6. I agree with my Lord. The Legislature might have created a substantive right in the tenant to compensation for his improvements enforced by a lien on his holding in its entirety. What in fact it has done is to make the right to compensation merely an adjunct to a suit in ejectment or for redemption. So far as I can see, the right itself does not even arise till such a suit is brought. That being so, the right must, it appears to me, be limited to the land which is the subject-matter of the suit, i.e., the lands from which it is actually sought to eject the tenant.
Seshagiri Aiyar, J.
7. The scope of the reference was considerably limited during the second argument before a Fuller Bench. The objection which 1 had raised to the suggestion that there can be no eviction from part of the premises during the continuance of the tenancy was not attempted to be answered by Mr. Eroman Unni, on the second occasion. I feel no hesitation in saying that neither under Section 109 of the Transfer of Property Act, nor under the general Law of the land is it competent to an assignee of a part of the demised premises to eject the tenant from that portion compulsorily during the period of the tenancy. Even if Section 109 is capable of a different construction, I would hold that its operation should not be extended to agricultural tenancies in this country, because the rule of equity, justice and good conscience would be defeated rather than advanced by the extension of the doctrine of partial eviction to agricultural leases. As to the rule of English Law, I had formed an opinion at the first hearing that partial eviction before the expiry of the term of the tenancy is equally unavailing in England and I see no reason to change that view. But I do not think it necessary to discuss the point now. Therefore my answer to the question would be in the negative, if it is understood to refer to eviction before the expiry of the period of the lease.
8. But what we have to consider is a case of a terminated tenancy which by virtue of the Malabar Compensation for Improvements Act has not wholly ceased to be operative. There can be no doubt that the act does not attempt to legislate whether there can be partial eviction or not. The Legislature has only provided for events happening on the filing of a suit for ejectment. At the same time, to my mind it seems clear, that it did not contemplate the possibility of a partial eviction. It, by the terms of Sections 5, 6, 7 and 9, seems to have assumed that the lease under which the tenant came in would continue intact. In Clause (1), the expression used is '' notwithstanding the determination of the tenancy.' This must have reference to the one which was created on the first entry and not to the split up parts by the process of sale or assignment. Strictly speaking unless the tenant attorns or otherwise acknowledges the fractional landlord, there would be no tenancy to determine. Again in Section 6 Clause (1) the word 'tenant' is used; in Clauses (2) and (3) the word 'tenancy.' These words are not appropriate to the relationship which comes into existence by reason of the division of the demised premises, either by conveyance or assignment. In Sections 7 and 9, as if by way of variety, the language employed is. 'holding.'' Where can we have a 'holding' between the assignee of one of the demised premises and the quondam tenant of all the premises, unless a new tenancy is created in respect of it If such a one is by act of parties brought into existence, the present question is easily answered. Otherwise 1 find it difficult to hold that on the expiry of the term of the lease, there is any ' holding ' belonging to the assignee of a portion or 'a tenant' in respect of it. It seems to me that the Legislature in providing for compensation on eviction understood that the parties were in status quo ante and that there has been no break up of the lease interest.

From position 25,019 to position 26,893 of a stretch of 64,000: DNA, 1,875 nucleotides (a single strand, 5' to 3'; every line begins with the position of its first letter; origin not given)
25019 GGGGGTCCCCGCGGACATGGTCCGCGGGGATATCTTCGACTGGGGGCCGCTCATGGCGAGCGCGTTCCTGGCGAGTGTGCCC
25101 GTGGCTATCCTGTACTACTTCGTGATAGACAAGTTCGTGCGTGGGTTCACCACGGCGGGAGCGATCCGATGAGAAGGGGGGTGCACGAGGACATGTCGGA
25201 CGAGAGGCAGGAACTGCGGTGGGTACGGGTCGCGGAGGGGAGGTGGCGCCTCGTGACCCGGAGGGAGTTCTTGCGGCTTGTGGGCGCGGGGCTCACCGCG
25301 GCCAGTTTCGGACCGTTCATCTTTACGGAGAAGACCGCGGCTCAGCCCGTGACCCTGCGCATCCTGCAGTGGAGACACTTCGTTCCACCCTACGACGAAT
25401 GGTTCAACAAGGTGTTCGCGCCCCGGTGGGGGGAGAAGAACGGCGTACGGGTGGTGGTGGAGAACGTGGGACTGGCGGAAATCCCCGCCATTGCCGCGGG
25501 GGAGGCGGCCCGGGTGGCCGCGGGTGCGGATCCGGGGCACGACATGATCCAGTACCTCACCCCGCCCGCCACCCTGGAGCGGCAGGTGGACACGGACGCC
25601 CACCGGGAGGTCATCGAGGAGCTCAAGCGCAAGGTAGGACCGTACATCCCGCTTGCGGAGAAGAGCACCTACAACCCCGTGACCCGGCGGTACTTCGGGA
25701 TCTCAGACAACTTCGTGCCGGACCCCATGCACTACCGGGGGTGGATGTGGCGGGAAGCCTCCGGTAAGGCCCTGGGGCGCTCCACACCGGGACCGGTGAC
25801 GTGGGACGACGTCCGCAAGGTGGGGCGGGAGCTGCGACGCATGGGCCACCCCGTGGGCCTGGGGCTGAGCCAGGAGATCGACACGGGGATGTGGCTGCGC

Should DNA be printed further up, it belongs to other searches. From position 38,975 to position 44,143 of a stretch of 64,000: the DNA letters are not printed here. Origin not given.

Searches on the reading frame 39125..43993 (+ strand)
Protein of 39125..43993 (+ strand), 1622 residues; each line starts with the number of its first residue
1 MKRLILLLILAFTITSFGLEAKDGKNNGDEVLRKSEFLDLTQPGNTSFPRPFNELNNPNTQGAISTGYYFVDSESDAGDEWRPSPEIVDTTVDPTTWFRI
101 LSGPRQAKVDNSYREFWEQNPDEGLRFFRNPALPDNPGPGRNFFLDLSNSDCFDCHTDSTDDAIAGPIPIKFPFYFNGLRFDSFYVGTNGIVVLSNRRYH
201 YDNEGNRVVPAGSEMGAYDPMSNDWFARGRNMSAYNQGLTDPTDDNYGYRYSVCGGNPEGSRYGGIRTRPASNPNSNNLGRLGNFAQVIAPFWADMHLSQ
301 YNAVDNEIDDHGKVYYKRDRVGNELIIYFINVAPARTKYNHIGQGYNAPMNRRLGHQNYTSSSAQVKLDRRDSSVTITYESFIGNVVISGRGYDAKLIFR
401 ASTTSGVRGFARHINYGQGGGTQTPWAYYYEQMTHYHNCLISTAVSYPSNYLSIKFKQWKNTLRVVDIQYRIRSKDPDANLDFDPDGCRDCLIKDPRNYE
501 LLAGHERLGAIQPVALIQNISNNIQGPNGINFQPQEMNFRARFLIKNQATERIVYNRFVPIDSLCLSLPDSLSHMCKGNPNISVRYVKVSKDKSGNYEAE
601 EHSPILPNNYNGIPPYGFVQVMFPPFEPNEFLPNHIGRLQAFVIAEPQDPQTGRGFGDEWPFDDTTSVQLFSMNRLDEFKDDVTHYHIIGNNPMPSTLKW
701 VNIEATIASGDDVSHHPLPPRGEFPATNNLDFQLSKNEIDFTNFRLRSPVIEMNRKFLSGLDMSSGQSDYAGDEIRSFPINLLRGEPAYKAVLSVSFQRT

9. It is no answer to this difficulty to say that under the ordinary law, a tenant that was, can be evicted from each and every portion of the leased property. If that can be done, except in cases of holding over, it would be by regarding him as a trespasser who had no right to remain on the soil after the efflux of time limited by his lease, I am prepared to concede that the Act we are construing, does not in terms prohibit partial eviction. But that is only the negative side of the enactment. Has it not by implication asked the Courts to pass a decree in ejectment preparatory to the award of compensation on the basis of an exiting tenancy That is my reading of the Act, and I therefore regret I am unable to agree with the conclusion to which the learned Chief Justice and my learned brothers have come.
10. I have been reading a great deal about the genesis of the Act. The report of the Malabar Land Tenures Committee shows that the present law is a compromise between the creation of occupancy rights in the soil in favour of all tenants in the same way that the Estates Land Act has done and the endeavour to purchase the landlord out altogether. I do not propose to quote any extracts from the Report; but I cannot help remarking that, it is a sad commentary on their labours that the Law which they recommended should have been so inaptly worded as to enable the landlord to evict the tenant piece-meal. The danger which threatens the tenant is not an imaginary one. 1 suggested some cases in the course of the hearing. A tenant erecting a house in a portion of the paramba or digging a tank in one of the demised premises to irrigate the lands demised are instances in which partial eviction would place the tenant very badly at the mercy of the landlord. When we remember the practice of granting Melcharths which prevails in Malabar, it would occur at once that a karnavan can by threatening to evict the tenant from a portion of the holding exact unconscionable terms prior to renewal. In the case of ordinary owners of property such a procedure would not be frequently adopted. But the Malabar jenmi of to day is in a transition stage. Education and notions of independence have destroyed his benevolent despotism. He is a watched man and he therefore does not hesitate to make the most of his opportunities. Melcharths and the demand of a heavy renewal fee for which he is seldom held accountable to the flock under him are his resorts to enrich his wife and children. There may be still a few old fashioned jenmis who wish well by the tarwad and its property, but their numbers are diminishing. The tie of natural kinship rebels against the enforcible claims of the corporate body; and the result is that, in the majority of cases, the Karnavan is trying to exact as much as possible from the tenants. Our decision would place a new weapon in his hands and the lot of the tenant would become more difficult than ever.
11. I hope I may be excused this incursion into the domain of social tie between the tarwad and its members because I. am anxious to catch the eye of the Legislature as to the necessity of so amending the law as to make the lot of the Malabar tenant more tolerable than it would be under our decision. I feel compelled to differ from the majority of the Court and to hold that until the payment of compensation in respect of the holding as a whole, there can be no partial eviction.